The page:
Cloth-diapering moms love to talk about their stash. Seriously, it’s a bit ridiculous how long I could have a conversation about diapers!
So I talked a bit about cloth diapering as inexpensively as possible. You can build a pretty good stash including accessories for $200 or less. For a lot of moms, that’s enough. But, there are many different types of diapers out there, each with their own pros and cons. It can be confusing, so I’ll try to explain some of the lingo associated. I’m also including as examples some brands that I’ve used or have been recommended to me by other cloth diapering moms.
Prefolds: I talked about prefolds in my other post. Prefolds need a separate diaper cover and also will probably need a Snappi or diaper pins for fastening. I talked more about diaper covers in that post, so I won’t repeat myself.
Examples of prefolds: Green Mountain Diapers (Indian Prefolds), Chinese Prefolds
Examples of covers: Thirsties Duo Wrap, Bummis Super Whisper Wrap, Blueberry Coveralls
Fitted: These diapers are tailor fitted to be snug around the baby. They attach around the waist with either snaps or hook-and-loop (generic term for Aplix and Velcro closures). Because of this, they have a trimmer fit and less likelihood of leaks than prefolds. They are also easier to use than prefolds. I’m told that fitteds are a good choice for newborns. These diapers will need a separate diaper cover.
Examples: Kissaluvs Fitted, Thirsties Fab Fitted
Examples of covers: See “Prefolds”, above
Contour: A cross between a prefold and a fitted diaper. These are in the shape of an hourglass and are more economical than a fitted, but easier to use than a prefold. They do not need diaper pins or snappis, but they will need a separate diaper cover.
Examples: Kissaluvs Contour, ImseVimse Contour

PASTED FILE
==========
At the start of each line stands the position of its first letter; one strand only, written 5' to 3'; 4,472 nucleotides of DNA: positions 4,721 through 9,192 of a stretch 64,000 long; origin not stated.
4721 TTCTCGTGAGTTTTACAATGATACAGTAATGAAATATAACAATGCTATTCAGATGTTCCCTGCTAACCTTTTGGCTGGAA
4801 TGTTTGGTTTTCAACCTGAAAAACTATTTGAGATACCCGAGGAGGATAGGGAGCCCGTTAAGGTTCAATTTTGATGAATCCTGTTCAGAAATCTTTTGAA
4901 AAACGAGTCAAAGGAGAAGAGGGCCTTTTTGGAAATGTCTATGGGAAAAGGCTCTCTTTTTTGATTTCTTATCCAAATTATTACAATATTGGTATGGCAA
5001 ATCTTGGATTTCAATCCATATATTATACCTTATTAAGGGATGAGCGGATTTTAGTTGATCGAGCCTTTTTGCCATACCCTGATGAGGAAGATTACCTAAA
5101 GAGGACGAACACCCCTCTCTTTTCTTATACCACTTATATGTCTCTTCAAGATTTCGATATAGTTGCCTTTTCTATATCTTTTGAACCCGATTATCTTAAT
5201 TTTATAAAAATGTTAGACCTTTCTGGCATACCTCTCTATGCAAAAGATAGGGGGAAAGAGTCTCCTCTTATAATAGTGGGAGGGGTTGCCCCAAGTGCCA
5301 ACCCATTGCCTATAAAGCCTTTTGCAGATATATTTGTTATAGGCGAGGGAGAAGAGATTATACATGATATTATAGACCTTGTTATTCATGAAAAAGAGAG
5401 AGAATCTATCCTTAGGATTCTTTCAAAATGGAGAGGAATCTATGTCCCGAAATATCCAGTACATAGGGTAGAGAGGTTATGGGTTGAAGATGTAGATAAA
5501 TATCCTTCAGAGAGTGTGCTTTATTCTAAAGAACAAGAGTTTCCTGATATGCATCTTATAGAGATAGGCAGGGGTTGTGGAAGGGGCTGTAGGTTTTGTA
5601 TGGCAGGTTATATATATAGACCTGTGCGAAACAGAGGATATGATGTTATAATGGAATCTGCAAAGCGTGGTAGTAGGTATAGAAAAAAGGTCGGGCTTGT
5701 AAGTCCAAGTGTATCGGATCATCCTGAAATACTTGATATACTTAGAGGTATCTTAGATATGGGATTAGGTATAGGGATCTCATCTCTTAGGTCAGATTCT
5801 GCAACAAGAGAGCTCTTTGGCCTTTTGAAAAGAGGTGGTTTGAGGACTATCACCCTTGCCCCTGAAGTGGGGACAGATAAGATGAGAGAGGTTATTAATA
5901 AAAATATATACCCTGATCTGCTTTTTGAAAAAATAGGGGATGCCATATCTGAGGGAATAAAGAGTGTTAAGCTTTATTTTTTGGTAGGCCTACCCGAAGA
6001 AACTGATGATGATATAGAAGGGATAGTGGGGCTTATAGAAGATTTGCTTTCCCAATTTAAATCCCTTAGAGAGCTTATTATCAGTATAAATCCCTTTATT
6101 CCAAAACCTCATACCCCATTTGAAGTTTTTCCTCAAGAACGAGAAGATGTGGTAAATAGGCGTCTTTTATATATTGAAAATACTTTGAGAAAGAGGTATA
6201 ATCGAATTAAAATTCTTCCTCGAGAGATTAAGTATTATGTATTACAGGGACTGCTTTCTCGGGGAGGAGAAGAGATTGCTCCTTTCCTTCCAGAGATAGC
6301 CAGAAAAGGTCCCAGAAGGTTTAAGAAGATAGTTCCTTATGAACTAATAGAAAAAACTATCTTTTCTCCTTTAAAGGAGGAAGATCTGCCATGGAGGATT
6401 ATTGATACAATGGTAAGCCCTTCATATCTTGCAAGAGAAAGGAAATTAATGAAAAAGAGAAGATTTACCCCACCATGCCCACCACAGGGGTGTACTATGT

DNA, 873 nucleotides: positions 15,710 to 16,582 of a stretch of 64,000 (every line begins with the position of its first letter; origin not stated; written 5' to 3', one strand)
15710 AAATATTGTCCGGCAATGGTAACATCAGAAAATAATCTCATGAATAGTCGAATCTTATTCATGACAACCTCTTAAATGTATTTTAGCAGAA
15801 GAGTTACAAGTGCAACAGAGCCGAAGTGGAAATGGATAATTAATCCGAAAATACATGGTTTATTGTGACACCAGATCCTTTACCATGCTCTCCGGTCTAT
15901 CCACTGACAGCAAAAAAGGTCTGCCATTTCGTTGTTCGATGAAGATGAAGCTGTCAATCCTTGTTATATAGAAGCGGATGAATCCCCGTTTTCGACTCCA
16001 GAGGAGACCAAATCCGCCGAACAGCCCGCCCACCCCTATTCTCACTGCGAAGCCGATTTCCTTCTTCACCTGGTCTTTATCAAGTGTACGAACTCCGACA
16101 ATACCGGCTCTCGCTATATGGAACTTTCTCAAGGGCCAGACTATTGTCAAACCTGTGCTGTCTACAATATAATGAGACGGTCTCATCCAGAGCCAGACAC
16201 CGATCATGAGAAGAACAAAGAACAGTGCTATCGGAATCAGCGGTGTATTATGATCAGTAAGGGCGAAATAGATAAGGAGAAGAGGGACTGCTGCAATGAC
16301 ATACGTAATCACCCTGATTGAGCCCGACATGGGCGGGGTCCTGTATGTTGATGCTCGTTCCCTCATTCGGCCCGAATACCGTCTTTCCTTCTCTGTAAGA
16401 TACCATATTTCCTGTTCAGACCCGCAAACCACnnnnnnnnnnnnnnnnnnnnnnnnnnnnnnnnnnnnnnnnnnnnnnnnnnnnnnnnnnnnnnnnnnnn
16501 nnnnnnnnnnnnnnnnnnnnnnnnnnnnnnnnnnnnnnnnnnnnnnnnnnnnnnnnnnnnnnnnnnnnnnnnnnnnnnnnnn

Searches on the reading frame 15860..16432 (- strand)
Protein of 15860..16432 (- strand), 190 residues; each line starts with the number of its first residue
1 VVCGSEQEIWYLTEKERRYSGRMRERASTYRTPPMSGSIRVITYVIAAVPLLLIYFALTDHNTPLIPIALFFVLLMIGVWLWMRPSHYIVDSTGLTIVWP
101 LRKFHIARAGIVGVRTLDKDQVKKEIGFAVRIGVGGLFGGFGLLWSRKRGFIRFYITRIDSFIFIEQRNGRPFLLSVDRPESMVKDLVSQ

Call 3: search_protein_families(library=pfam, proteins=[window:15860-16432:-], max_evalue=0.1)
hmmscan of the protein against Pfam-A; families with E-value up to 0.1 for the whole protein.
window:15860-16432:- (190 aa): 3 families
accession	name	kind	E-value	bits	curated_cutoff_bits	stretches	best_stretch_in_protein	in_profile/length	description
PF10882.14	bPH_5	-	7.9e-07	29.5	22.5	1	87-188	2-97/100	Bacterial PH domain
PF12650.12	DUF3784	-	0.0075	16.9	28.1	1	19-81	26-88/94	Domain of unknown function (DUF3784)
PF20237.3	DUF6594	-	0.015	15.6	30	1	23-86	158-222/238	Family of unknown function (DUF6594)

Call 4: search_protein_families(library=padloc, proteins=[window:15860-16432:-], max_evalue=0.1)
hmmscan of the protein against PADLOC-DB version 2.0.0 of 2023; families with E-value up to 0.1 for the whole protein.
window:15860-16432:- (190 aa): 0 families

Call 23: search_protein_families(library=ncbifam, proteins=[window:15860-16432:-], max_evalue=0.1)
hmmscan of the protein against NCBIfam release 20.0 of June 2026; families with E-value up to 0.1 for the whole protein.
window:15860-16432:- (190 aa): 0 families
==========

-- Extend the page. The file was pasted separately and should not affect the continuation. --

Examples of covers: See “Prefolds”, above
Pocket: These diapers have two layers: a waterproof outer shell (same as a diaper cover) and a stay-dry interior (often microfleece or cotton). The layers are sewn together to form a pocket, in which an absorbent insert is placed (this is called “stuffing” the diaper). These diapers are quick and easy-to-use, but require a bit of prep work after they’re washed. No separate cover is needed.
Examples: Baby Kangas, FuzziBunz, bumGenius, Thirsties Duo
All-in-two (AI2): These diapers have two parts: an outer shell (same as a diaper cover) and inner absorbent soaker. They are different from a pocket because the soaker either snaps in or lies inside the shell. An advantage is that one shell can be used for multiple diaper changes (just changing the soaker), provided that the shell doesn’t get soiled. Sometimes AI2 and hybrid diapers are combined as the same thing, but there are slight differences. Also, some AI2 can also be pockets – stuffing is only necessary when you desire more absorbency, like for nighttime diapering.
Examples: Econappi, GroVia Shell Set
All-in-one (AIO): As the name implies, these diapers are the absorbent soaker sewn together with a waterproof outer shell. They are one piece and ready to go – no folding or stuffing necessary. Because they most resemble disposables, they are often a good choice for babysitters. I feel like often, pocket diapers and AIOs are combined into the same category.
Examples: bumGenius AIO
Hybrid: Hybrid diapers are rather new, and are a cross between cloth and disposables. Generally, they are a reusable outer shell and a disposable insert that is environmentally friendly. This is a good option for traveling or for people who are environmentally-conscious but for whatever reason don’t want to or can’t do full cloth. Some of the hybrids also have reusable soakers for when washing isn’t a problem. When used with soakers, the diapers technically fall under AI2 category, which is why these two categories are often combined.
Examples: GroVia, Flip, gDiapers
One-size (OS): One-size diapers have snaps or elastic that allows you to change the size of the diaper so that it will have a tight fit as the child grows. These are becoming very popular, as it’s possible to use the same diaper from birth to potty-training. It saves money in the long run, though it might not be ideal for the extremes (newborns or older potty-trainers) Most one-size diapers start at 7 or 10 lbs. Snapped to their smallest setting can be really bulky on the tiny baby. Any of the above diapers can also be one-size, except perhaps the prefolds.
Examples: Blueberry One-Size, Happy Heinys
Hook-and-loop (h&l): Generic term for Velcro or Aplix – a common way for cloth diapers to fasten around the baby. This makes the diaper more like a disposable, and a lot of people prefer the ease. The alternative is fastening with snaps.
Since this post is getting long enough, I will continue it tomorrow with a post about how to most effectively build your stash. Stay tuned, and I hope all this lingo hasn’t lost you yet!